If there’s one theme tying together every act at Saturday’s NME Awards Tour, it’s new beginnings.
NME itself, having re-launched as a free magazine to massive criticism, is in something of a soul-searching phase currently, and in sense, so too are all of the artists from the evening’s lineup.
Bugzy Malone, rising star of the hip-hop scene, is fighting to prove he’s more than just another Grime rapper, a genre often labeled as being a fad. Rat Boy and Drenge are also looking for their place in the music world, with Drenge having just come out with a new album that showcases a beefier sound. And then of course there’s Bloc Party, currently touring with a new lineup and an eclectic collection of new material.
It seems that all involved in Saturday’s show are out to prove themselves, and all are looking for a happy ending to their new beginnings.
Bugzy Malone kicked off proceedings with a lively, albeit uninventive set. However, despite the lacking instrumental variety, he made good use of his vocal prowess, at one point indulging in a ferocious solo flow which culminated in what can only be described as a filthy drop.
Next up were Rat Boy, who practically tumbled onstage in a ramshackle mess of scruffy clothes and teenage cheekiness. Entertainingly petulant throughout, the youthful foursome were hugely enjoyable, ballsy, and whipped the crowd into a frenzy.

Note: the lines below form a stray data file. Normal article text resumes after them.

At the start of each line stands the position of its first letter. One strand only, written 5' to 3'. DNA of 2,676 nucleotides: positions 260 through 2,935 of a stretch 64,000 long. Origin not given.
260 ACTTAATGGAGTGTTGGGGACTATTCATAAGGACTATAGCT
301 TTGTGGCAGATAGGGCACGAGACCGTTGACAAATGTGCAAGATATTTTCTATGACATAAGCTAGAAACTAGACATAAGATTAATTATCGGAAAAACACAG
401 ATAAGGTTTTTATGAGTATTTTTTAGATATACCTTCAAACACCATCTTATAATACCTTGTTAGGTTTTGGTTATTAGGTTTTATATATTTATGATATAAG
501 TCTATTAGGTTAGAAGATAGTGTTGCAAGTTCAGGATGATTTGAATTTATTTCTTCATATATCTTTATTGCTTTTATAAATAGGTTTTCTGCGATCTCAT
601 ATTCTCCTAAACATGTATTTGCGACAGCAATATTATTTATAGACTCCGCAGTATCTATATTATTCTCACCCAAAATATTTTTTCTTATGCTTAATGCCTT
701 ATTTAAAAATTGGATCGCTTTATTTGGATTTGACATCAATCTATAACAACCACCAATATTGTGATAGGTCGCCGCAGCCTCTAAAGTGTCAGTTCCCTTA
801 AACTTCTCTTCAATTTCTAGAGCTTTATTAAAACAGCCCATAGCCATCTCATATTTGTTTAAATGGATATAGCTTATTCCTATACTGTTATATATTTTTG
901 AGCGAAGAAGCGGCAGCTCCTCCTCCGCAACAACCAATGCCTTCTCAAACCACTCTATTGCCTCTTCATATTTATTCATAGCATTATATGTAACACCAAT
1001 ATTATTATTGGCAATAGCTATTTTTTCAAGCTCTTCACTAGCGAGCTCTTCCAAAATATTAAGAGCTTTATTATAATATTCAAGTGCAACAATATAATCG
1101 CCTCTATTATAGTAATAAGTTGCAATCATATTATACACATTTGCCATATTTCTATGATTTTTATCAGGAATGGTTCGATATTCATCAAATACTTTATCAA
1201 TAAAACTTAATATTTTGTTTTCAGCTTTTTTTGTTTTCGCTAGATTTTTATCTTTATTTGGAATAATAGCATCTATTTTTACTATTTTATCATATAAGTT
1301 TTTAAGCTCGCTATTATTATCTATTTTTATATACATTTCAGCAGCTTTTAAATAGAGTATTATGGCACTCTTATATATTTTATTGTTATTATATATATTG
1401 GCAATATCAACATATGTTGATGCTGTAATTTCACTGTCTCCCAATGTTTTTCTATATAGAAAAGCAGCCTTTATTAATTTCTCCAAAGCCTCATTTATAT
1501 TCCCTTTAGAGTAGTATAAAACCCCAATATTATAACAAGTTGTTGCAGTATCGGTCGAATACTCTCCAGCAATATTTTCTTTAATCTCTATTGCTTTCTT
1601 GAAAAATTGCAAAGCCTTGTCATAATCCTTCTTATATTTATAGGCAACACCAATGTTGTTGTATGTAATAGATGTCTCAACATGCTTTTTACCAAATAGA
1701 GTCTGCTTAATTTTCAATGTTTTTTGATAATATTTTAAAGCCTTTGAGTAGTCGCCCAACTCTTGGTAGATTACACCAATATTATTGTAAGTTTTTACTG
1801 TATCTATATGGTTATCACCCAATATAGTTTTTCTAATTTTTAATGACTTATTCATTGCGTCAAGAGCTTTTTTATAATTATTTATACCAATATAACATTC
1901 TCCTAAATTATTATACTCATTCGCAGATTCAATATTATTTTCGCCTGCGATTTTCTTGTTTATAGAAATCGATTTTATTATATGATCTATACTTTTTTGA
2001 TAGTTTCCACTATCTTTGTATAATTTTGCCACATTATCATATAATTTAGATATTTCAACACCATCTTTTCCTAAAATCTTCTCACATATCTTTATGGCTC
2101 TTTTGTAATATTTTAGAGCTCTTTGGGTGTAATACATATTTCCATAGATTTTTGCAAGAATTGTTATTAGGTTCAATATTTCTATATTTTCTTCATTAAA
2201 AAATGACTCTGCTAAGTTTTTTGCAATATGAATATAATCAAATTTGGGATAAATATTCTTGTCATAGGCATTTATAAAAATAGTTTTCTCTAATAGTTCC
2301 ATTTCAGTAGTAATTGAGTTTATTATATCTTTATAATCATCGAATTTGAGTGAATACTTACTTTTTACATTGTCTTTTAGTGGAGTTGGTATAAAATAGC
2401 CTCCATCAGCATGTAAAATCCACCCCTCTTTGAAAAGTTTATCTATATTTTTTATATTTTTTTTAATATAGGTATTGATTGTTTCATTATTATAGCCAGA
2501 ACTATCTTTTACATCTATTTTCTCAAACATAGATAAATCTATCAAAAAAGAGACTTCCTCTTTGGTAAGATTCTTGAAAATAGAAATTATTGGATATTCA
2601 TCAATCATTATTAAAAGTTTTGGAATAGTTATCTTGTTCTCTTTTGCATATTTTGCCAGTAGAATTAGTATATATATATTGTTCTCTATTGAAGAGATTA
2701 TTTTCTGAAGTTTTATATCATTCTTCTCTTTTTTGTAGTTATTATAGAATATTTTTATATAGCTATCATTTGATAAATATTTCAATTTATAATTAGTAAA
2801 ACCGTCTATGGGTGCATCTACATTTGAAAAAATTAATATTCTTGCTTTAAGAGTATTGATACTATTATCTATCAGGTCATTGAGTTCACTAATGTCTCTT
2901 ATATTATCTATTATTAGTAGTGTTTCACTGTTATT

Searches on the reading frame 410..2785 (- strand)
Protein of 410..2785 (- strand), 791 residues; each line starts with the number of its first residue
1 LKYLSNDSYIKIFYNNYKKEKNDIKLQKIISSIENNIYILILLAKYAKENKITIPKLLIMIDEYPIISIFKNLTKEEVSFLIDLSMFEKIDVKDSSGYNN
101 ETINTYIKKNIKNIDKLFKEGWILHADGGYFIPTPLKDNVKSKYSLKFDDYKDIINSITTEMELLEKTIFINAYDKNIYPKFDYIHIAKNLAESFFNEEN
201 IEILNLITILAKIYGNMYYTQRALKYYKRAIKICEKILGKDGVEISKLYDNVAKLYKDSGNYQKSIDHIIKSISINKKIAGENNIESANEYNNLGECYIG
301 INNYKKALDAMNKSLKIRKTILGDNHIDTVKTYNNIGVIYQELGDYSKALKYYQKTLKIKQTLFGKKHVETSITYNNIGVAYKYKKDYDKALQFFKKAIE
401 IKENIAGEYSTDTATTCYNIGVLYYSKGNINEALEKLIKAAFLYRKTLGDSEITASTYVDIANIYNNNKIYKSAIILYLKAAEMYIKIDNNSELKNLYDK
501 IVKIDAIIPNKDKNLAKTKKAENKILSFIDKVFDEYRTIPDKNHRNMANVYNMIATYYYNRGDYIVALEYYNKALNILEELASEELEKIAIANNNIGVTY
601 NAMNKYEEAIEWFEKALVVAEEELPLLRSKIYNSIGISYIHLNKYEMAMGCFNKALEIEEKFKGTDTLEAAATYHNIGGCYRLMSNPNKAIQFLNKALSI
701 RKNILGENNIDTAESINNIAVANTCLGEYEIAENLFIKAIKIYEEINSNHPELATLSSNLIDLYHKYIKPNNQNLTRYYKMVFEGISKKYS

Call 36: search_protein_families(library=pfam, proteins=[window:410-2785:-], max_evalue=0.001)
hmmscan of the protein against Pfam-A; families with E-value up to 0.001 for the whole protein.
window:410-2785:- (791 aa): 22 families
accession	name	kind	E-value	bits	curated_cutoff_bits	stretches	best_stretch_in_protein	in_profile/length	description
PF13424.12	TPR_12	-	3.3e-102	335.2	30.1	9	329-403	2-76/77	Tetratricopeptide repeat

Drenge, arguably the underdogs of the evening, delivered just as exciting a set. However, the band seemed at times far too clean-cut and calculated for the kind of dirty modern rock they were dishing out; they lacked a sense of danger that bands of their category should carry with them at all times. This didn’t detract from the audience’s enjoyment of their set though, as crowd surfers were being dragged from the mass of bodies at least once per song, particularly noticeable during ‘Bloodsports’.
And then Bloc Party arrived.
Lead singer Kele, sauntering onstage in what can only be described as pajamas, greeted the crowd with his usual cordiality, as the band not so much launched but initiated their set. Beginning with ‘The Good News’ wasn’t the explosive start that everyone was anticipating. It seemed to undercut the visceral excitement that had been built up by the previous acts. The next few new tracks were received with some excitement, but not nearly as much as you’d expect from a band of Bloc Party’s status. At times, the members even seemed nervous; Russell and Kele looked bored during ‘Banquet’, a song which was a little sloppy in its performance. Not that anyone cared of course, any and all Bloc Party material pre-dating 2010 caused nothing short of a hysteria. Classics like ‘Helicopter’ and ‘She’s Hearing Voices’ were met with thundering applause, as was ‘Flux’.
But throughout the set, however much the crowd were loving it, there was the inescapable feeling that Bloc Party were desperately trying to get the audience to love their new material, material which just isn’t as strong as their older work. No matter how good the band were, no matter how inventive the sampling or poignant the lyrics, the longing for great Bloc Party classics such as ‘Like Eating Glass’ and ‘The Pioneers’ was there, and that’s a shame, because performance-wise, the band were virtually flawless.
What’s clear is that Bloc Party’s new lineup doesn’t detract from their live impact, and I’m certain that the crowd left the venue satisfied, even craving more. But for this reviewer, the way that the band’s classics outshone the rest of the set is a sad sign that they have little more to offer their fanbase.
Overall though, the evening was a blast, and if nothing else, it demonstrated that there’s plenty of fresh musical meat on offer for the future.
Originally published in The Mancunion 15/02/2016